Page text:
Mitvol's Agency Looks Into Russneft

The Natural Resources Ministry's environmental safety watchdog said Monday that it had launched inspections of oil company Russneft's subsidiaries over reported breaches of its license terms.

Inspections -- earlier planned for the start of 2008 -- were pushed forward by a news story about the company's third-quarter report, which admitted these license violations.

Russneft's confessions to drilling too few exploration wells and insufficient crude production did not represent a change in the company's value, however. It consistently reported these violations in its previous quarterly reports.

But the third-quarter report was analyzed in business daily Vedomosti, opening up the delays and lower production levels to a larger audience, including the ministry's environmental agency.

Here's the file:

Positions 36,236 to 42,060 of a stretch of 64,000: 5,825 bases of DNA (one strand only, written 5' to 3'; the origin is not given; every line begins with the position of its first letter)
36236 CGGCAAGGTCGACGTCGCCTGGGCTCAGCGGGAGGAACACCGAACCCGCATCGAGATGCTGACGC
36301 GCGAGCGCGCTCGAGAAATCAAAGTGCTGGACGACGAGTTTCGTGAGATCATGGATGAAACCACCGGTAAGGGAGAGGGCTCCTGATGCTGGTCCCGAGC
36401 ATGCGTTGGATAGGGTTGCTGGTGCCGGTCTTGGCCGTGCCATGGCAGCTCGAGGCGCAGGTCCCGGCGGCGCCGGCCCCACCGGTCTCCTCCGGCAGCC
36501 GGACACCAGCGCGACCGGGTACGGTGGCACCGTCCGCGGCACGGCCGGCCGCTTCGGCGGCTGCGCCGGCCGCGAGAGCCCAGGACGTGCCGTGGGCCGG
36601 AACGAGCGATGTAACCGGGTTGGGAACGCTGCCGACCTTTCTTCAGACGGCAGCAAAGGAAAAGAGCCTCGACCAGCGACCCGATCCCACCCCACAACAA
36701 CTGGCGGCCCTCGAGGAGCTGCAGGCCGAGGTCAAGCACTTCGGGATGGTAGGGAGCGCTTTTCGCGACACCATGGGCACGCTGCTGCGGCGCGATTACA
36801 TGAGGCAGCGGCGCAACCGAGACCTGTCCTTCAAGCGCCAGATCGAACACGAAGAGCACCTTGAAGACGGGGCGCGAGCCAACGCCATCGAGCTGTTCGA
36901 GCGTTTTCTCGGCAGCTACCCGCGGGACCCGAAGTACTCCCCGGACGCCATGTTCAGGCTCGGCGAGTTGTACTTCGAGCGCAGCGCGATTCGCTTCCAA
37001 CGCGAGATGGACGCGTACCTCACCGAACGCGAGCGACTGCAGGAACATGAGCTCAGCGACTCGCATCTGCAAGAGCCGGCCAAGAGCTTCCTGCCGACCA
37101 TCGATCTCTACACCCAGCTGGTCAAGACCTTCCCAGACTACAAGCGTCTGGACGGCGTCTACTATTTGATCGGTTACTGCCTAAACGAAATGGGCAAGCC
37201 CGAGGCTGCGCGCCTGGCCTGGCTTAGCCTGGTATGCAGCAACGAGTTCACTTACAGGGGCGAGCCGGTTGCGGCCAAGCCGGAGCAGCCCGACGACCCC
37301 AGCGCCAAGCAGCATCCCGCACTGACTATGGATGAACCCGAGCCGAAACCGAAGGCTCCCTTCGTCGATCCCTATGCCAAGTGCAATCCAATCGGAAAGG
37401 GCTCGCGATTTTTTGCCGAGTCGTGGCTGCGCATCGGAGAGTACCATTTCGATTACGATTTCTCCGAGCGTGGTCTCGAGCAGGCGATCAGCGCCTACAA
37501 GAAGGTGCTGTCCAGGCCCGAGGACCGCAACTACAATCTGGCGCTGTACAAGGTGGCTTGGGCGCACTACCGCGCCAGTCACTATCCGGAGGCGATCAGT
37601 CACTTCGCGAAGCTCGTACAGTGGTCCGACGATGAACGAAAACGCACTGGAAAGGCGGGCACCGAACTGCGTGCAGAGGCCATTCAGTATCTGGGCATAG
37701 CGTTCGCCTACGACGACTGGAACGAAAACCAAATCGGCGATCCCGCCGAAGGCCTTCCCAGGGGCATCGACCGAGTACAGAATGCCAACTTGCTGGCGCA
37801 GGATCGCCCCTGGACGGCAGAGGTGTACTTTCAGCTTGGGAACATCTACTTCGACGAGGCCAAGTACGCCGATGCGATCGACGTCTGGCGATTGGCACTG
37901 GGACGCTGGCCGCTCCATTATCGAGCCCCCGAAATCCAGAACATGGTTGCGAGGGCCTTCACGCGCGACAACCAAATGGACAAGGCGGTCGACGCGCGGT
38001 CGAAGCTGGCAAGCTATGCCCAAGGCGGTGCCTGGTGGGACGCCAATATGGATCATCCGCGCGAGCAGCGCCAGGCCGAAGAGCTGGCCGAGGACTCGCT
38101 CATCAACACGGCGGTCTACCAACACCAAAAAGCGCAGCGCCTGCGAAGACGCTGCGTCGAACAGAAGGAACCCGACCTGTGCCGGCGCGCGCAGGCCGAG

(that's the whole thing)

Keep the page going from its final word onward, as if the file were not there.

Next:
"If we find that Russneft subsidiaries do not correct the violations, the findings will urgently be forwarded to a commission at the Federal Subsoil Resource Use Agency that rules on revocation of the rights to use subsoil resources," Oleg Mitvol, deputy head of the agency, said in a statement.

The agency will look into seven of Russneft's 21 oil units, the statement said. The licenses in question account for only 5.5 percent of Russneft's total licenses, company spokesman Eduard Sarkisov said.

"The company does not have any serious license-related risks," Sarkisov said. "The violations occur at small fields whose cumulative recoverable reserves stand at about 35 million tons."

Russneft's Chernogorskoye field produces just half of what it should according to its license, the company's third- and second-quarter reports said. Russneft should have drilled seven exploration wells at its Yuzhno-Pudinskoye field from 2004 to 2006, but it drilled just one, the reports said.

The announcement of inspections comes just days before the Federal Anti-Monopoly Service is scheduled to rule on the acquisition of Russneft by a company linked to billionaire Oleg Deripaska's Basic Element holding on Friday.